Who do we see about that?


Last edited by Katiedot on Sat Feb 26 2011, 11:21; edited 1 time in total

Katiedot
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Re: The Oscars

Post by Katiedot on Sat Feb 26 2011, 11:20

From HuffPo

Martha McCully

Posted: February 25, 2011

My mother called to ask if I'm going to the Oscars. Um, no. If I'm lucky, I won't be watching alone in my yoga clothes. Or if I'm really lucky, maybe I will be.

She's asked every year for almost a decade, since 2002 when I actually did go to the Academy Awards with my friend Ted from college. That time, I took my cellphone on the red carpet, watched Renee Zellweger twirl around (repeatedly) in her yellow vintage gown and J. Lo sport a 50s do, and called a few friends. I also called my mother, sealing my fate that she would assume I belonged on the red carpet of every awards show the rest of my life.

My mother phoned in January to see if I was going to the Golden Globes. Though I did go to the In Style Globes Viewing Party for half a decade while I worked at the magazine, I never attended the actual ceremony. That fact never swayed her notion that I was inside that festive ballroom, laughing and drinking champagne with Alec Baldwin and Tina Fey, and she would possibly see me on TV, maybe even accepting some kind of award. Impossible, since I was an employee at a magazine, not a film or TV star. Didn't matter. She thought, and still thinks, I belong inside.

I haven't worked at the magazine for three years. My life is quite different now. This year I watched the first half of the Globes at home alone. Then I drove my Jetta to a friend's house to watch the second half so we could drink wine.

Truth is, I'm happier to watch on a large HDTV than to be a working spectator. For me it wasn't "fun" to go to the Oscars or Globes or any other awards show that's a competition between famous, gorgeous people unless I were a famous, gorgeous person, or had a real professional reason to be there. And even then, perhaps those inside would say it's a drag unless you win. And even then...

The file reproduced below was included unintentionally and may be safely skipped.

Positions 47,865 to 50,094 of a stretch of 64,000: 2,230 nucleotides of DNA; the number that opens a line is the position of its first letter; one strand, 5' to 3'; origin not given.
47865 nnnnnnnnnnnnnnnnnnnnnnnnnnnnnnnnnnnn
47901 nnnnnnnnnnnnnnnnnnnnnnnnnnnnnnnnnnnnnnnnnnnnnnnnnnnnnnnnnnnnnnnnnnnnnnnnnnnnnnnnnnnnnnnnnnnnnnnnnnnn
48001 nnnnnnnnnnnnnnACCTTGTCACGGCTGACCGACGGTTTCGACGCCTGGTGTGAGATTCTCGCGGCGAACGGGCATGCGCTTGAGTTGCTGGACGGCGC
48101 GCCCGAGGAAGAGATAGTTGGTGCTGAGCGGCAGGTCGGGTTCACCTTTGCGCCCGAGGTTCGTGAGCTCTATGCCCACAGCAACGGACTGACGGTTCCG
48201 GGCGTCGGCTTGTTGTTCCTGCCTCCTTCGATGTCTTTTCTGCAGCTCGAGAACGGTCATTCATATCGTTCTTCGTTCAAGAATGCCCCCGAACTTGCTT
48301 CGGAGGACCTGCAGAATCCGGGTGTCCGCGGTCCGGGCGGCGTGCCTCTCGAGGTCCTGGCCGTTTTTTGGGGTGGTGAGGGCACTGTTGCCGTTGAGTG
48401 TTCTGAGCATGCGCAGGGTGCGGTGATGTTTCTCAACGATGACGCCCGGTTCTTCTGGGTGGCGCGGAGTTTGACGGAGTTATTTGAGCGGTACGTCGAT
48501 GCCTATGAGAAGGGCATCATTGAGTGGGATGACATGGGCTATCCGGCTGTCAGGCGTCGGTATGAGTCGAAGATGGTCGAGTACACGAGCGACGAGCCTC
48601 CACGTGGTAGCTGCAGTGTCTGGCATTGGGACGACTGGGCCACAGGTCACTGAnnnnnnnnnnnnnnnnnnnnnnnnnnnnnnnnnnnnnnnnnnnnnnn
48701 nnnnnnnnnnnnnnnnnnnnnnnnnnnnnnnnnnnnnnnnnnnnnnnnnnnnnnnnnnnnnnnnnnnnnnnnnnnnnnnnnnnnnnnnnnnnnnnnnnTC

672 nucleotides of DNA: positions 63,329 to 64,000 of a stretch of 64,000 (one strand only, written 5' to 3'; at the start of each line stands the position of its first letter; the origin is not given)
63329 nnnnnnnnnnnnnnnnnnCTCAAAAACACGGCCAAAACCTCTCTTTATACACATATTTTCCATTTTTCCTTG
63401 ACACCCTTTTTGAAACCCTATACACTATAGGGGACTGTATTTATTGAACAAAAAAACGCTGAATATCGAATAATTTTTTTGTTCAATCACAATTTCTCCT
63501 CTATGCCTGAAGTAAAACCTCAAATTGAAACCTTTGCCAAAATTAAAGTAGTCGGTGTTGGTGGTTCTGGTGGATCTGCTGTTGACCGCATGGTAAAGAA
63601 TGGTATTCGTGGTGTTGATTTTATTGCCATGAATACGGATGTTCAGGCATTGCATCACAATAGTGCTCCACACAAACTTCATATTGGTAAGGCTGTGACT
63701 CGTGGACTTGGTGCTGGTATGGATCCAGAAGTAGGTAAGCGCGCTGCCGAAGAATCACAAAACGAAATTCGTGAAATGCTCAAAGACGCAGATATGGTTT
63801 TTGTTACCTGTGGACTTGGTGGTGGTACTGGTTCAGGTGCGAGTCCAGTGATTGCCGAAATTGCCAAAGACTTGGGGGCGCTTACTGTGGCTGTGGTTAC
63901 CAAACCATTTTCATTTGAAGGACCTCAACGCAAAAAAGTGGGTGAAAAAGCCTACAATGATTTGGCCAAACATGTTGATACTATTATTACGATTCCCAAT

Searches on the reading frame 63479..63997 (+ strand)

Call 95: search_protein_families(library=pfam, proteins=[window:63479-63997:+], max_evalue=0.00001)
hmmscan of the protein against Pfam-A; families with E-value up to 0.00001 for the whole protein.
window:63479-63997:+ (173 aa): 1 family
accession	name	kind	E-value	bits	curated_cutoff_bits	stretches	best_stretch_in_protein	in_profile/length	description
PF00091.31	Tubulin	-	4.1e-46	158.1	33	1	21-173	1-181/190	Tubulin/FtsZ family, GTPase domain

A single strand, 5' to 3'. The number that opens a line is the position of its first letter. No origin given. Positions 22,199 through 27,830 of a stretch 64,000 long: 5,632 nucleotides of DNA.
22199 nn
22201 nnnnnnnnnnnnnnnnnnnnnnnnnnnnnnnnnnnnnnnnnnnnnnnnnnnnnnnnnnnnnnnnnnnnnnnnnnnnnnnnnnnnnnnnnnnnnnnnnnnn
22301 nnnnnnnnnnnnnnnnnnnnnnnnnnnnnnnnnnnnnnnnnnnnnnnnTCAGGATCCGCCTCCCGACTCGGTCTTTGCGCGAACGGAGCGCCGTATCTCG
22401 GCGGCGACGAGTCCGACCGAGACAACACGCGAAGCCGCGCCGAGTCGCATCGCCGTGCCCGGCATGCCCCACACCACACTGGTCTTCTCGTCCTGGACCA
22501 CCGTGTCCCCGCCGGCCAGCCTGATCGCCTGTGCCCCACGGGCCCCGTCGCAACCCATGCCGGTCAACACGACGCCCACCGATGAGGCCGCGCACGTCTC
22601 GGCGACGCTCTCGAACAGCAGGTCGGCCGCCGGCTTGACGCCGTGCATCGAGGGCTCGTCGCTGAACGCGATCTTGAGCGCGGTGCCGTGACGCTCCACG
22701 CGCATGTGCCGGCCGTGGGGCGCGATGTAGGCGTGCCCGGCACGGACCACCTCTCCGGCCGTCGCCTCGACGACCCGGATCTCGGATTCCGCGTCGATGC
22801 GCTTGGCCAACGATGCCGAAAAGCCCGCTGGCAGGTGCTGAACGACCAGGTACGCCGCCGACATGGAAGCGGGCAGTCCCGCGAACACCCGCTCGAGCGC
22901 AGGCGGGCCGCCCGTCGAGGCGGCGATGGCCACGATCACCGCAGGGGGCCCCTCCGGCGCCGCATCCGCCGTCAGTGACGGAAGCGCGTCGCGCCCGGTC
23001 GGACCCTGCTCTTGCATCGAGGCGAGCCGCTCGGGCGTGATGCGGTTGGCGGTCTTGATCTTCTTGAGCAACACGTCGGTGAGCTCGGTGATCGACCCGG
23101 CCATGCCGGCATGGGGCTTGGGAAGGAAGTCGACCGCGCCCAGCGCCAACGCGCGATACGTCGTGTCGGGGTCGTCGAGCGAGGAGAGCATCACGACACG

A viewing party is supposedly the next best thing to going to the awards show. Here's how it works at the Globes: A large company (like a magazine) hosts a dinner inside the Beverly Hilton where the ceremony is taking place nearby. The dinner is in a makeshift fancy room, constructed atop the hotel's outdoor swimming pool. The awards ceremony is televised on closed circuit TV while you eat chicken. After dinner, the viewing party is transformed from banquet to bash in a matter of minutes, with waiters folding up dining tables and guests not knowing where to stand. This becomes the after party. When the actual Golden Globes ceremony was over, the people who went to the real Golden Globes would hopefully then come to your after party.

I was always awkward there, pretending I had some reason to be chatting with Bradley Cooper or Alicia Witt. I didn't want to gawk, or act like a friend, or talk about a magazine story. I'm cringing at this second, even though I did have a legitimate professional reason to chat them up. It was slightly thrilling when George Clooney squeezed my arm and asked where the bar was. But I was always left wanting. Wanting more, wanting real, wanting the expectation in my mind to be fulfilled. I thought the famous people would be more everything, but just like regular people you and I don't know, they weren't all that. It also made me want more of myself, to not feel like an outsider with a big "L" etched on my forehead, which of course I placed there myself.

I will admit it was spectacular to borrow and wear Erica Courtney's Rock Star ring with the 15-carat diamond or the micro diamond earrings from Martin Katz when I got all dressed up for the Viewing Party. (I had to Master Cleanse for weeks to wear the sample dress.) But the anxiety over losing the gems outweighed the pleasure of wearing them. Christina Hendricks lost her borrowed $850,000 Chopard diamond bracelet on the red carpet at the Globes this year. It was recovered. What would happen if it were really gone? Or if I accidentally dropped the Rock Star ring down the Porta Potty? I couldn't sleep till I returned the jewels. Reality punctured my fantasy.